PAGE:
Elementary and secondary education

The Dean B. Ellis Library at Arkansas State University's main campus

There are six public school districts operating within the city limits of Jonesboro:[38]

Prior to School integration in the United States, a separate set of schools was maintained for White and Black children. Booker T. Washington High School provided education for Black children from surrounding areas under contract at until the schools were finally integrated.[39] Jonesboro was a leader in educating African-American Children.[who?][citation needed]


Call Sign Channel Network(s)
8.2 NBC
8.3 CW+
19.2 Create
19.3 PBS Kids
19.4 World
39.2/42.2 CBS
39.3/42.3 MeTV/MyNetworkTV
KVTJ 48.1 Religious
FM Radio
Call Sign Frequency Format Branding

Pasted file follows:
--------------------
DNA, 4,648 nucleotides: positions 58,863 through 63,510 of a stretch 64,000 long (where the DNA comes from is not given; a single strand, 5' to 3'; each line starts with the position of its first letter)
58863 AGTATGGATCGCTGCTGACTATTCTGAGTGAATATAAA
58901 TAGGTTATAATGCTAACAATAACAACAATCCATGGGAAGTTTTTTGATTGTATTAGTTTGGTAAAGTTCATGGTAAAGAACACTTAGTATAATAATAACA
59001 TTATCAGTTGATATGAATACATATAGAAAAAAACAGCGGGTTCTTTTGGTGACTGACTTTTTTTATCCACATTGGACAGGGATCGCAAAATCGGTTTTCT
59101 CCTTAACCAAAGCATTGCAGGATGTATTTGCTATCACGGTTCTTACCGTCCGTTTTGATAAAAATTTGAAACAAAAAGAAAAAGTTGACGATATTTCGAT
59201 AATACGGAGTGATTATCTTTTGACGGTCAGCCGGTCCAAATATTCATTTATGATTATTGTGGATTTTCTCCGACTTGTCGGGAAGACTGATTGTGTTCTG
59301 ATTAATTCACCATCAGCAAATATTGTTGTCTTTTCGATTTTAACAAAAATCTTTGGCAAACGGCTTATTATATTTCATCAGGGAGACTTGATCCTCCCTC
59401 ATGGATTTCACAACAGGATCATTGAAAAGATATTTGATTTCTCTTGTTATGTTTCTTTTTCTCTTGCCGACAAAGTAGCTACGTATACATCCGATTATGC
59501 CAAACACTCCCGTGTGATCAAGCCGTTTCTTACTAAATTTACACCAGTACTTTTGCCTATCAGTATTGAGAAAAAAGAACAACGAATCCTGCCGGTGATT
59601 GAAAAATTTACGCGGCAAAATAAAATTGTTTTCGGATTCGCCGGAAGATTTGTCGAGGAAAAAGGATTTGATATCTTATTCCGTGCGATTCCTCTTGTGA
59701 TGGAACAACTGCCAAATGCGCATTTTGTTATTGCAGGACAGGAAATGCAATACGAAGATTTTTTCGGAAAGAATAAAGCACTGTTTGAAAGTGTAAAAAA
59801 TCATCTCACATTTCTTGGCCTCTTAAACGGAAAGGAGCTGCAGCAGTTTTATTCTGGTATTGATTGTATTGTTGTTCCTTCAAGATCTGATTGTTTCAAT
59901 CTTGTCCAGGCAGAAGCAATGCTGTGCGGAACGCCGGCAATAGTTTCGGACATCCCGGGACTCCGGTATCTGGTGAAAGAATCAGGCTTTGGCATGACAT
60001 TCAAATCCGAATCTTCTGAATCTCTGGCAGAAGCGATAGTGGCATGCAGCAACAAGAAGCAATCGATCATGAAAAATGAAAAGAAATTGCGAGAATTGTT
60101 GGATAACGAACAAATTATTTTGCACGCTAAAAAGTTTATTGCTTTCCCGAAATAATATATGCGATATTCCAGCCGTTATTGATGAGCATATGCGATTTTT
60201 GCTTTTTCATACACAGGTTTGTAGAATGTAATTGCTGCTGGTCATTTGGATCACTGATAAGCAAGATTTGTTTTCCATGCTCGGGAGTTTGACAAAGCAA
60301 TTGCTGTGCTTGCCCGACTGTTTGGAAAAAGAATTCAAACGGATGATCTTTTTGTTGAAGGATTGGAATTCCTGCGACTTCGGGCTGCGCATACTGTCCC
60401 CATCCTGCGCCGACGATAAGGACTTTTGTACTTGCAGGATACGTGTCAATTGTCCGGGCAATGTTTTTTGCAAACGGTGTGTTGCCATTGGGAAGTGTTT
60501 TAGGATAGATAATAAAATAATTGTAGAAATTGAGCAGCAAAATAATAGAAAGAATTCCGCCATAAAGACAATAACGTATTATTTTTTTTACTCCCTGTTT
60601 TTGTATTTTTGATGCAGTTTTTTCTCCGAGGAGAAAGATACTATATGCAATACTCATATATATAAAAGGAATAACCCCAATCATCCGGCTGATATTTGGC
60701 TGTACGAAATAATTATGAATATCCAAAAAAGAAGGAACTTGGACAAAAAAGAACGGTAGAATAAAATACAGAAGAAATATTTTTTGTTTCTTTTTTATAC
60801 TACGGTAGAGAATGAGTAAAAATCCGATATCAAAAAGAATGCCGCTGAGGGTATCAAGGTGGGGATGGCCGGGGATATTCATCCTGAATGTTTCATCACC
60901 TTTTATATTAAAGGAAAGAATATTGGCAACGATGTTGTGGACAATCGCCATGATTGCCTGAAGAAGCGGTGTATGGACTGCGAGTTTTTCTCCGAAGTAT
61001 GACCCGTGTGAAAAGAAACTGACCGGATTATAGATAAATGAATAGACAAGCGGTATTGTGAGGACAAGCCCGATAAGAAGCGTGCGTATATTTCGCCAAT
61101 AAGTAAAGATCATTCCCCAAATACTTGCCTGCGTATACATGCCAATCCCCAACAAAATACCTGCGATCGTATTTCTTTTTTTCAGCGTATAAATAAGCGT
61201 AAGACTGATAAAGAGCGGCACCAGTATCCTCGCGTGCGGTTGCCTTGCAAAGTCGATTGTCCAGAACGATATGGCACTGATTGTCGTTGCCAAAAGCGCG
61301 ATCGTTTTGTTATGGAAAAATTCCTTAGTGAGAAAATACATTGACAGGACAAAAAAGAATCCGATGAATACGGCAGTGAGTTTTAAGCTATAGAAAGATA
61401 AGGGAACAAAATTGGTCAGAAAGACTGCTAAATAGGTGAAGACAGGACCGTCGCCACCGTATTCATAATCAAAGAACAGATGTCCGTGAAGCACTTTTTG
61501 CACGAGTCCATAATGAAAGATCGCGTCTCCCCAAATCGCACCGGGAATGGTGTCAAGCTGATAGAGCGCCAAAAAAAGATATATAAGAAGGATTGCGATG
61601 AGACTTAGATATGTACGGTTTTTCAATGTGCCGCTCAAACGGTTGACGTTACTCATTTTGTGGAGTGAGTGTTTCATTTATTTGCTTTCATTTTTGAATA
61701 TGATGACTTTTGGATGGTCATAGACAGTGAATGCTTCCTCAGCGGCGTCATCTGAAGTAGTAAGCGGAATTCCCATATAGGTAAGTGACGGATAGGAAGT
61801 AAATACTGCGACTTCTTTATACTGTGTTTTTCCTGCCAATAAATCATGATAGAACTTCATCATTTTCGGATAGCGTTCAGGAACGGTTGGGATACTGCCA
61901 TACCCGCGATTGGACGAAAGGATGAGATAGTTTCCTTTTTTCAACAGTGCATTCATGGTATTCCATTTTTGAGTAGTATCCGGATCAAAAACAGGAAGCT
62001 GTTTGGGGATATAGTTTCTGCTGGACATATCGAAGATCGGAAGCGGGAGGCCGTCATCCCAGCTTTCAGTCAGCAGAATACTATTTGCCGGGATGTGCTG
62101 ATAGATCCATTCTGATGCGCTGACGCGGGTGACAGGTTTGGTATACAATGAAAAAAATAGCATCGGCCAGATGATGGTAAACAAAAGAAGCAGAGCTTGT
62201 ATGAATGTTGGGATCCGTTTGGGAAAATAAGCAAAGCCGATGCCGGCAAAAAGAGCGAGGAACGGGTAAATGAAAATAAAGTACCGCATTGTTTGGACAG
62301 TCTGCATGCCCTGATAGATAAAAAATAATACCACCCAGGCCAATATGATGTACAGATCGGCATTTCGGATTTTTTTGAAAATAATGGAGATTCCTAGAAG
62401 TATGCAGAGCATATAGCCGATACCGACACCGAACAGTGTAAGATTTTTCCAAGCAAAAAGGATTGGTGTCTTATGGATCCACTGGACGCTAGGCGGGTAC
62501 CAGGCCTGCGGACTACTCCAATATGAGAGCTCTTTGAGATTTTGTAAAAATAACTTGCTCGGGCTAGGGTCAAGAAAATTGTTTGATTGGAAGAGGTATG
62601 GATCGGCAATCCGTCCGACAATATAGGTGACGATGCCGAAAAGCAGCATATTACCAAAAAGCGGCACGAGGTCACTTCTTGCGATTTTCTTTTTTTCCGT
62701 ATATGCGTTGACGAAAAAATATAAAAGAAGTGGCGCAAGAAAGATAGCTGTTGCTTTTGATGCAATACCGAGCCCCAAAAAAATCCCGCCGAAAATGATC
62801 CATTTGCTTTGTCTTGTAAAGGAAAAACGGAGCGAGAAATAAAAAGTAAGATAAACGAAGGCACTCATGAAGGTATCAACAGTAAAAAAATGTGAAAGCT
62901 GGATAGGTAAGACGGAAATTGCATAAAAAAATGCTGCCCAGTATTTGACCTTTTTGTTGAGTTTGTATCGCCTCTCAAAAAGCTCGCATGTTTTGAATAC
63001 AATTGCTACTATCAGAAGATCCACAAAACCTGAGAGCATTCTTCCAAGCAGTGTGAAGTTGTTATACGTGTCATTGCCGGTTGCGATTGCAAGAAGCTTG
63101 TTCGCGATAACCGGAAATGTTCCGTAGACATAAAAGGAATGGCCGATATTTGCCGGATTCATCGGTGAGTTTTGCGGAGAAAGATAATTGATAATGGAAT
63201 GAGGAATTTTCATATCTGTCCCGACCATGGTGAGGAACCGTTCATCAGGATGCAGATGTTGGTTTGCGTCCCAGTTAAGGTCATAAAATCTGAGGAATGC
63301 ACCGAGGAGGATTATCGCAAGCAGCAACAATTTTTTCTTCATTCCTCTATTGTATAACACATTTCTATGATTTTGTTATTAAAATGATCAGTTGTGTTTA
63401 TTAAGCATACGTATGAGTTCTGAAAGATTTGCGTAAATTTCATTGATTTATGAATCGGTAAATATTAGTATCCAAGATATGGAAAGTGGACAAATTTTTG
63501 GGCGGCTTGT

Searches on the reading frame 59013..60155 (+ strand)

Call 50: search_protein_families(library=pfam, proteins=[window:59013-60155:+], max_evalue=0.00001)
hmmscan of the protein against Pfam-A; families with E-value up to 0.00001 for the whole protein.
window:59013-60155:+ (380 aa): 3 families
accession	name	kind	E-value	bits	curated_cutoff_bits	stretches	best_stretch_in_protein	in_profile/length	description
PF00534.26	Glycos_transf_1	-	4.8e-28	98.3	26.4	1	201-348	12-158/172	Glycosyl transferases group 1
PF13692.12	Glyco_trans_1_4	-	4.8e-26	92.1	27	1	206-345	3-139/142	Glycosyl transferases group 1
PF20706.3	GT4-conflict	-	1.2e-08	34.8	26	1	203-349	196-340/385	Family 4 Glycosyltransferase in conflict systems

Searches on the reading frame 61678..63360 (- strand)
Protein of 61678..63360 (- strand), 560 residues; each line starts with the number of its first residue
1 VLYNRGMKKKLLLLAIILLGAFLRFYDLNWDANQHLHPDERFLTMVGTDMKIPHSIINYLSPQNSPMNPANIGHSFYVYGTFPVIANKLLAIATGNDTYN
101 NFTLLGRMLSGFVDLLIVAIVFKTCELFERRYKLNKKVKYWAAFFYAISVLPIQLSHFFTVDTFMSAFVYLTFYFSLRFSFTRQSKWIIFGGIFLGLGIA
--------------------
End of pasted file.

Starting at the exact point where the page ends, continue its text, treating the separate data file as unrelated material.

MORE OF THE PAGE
KASU 91.9 Public Radio 91.9 KASU
K224DW (KDXY-HD3) 92.7 Soft AC EZ 92.7 FM
K237FI (KNEA) 95.3 Sports 95.3 The Ticket
K253BQ (KJBX-HD2) 98.5 Classic Country 98.5 The Outlaw
KEGI 100.5 Classic Rock 100.5 The Eagle Rocks
K267AS (KBTM) 101.3 News/Talk News Talk 101.3 KBTM
KIYS 101.7 Top 40 (CHR) 101.7 KISS-FM
KLEK-LP 102.5 Community 102.5 KLEK
KFLO-LP 102.9 Adult Hits KFLO 102.9FM
KDXY 104.9 Country 104.9 The Fox
KJBX 106.3 Hot AC Mix 106.3
K298AV (KDXY-HD2) 107.5 Rhythmic Top 40 (CHR) 107.5 The Party Station
KFIN 107.9 Country The BIG 107.9 KFIN
AM Radio
Call Sign Frequency Format Branding
KNEA 970 Sports 95.3 The Ticket
KBTM 1230 News/Talk News Talk 101.3 KBTM



Air service

The region is served by the Jonesboro Municipal Airport.

Public transport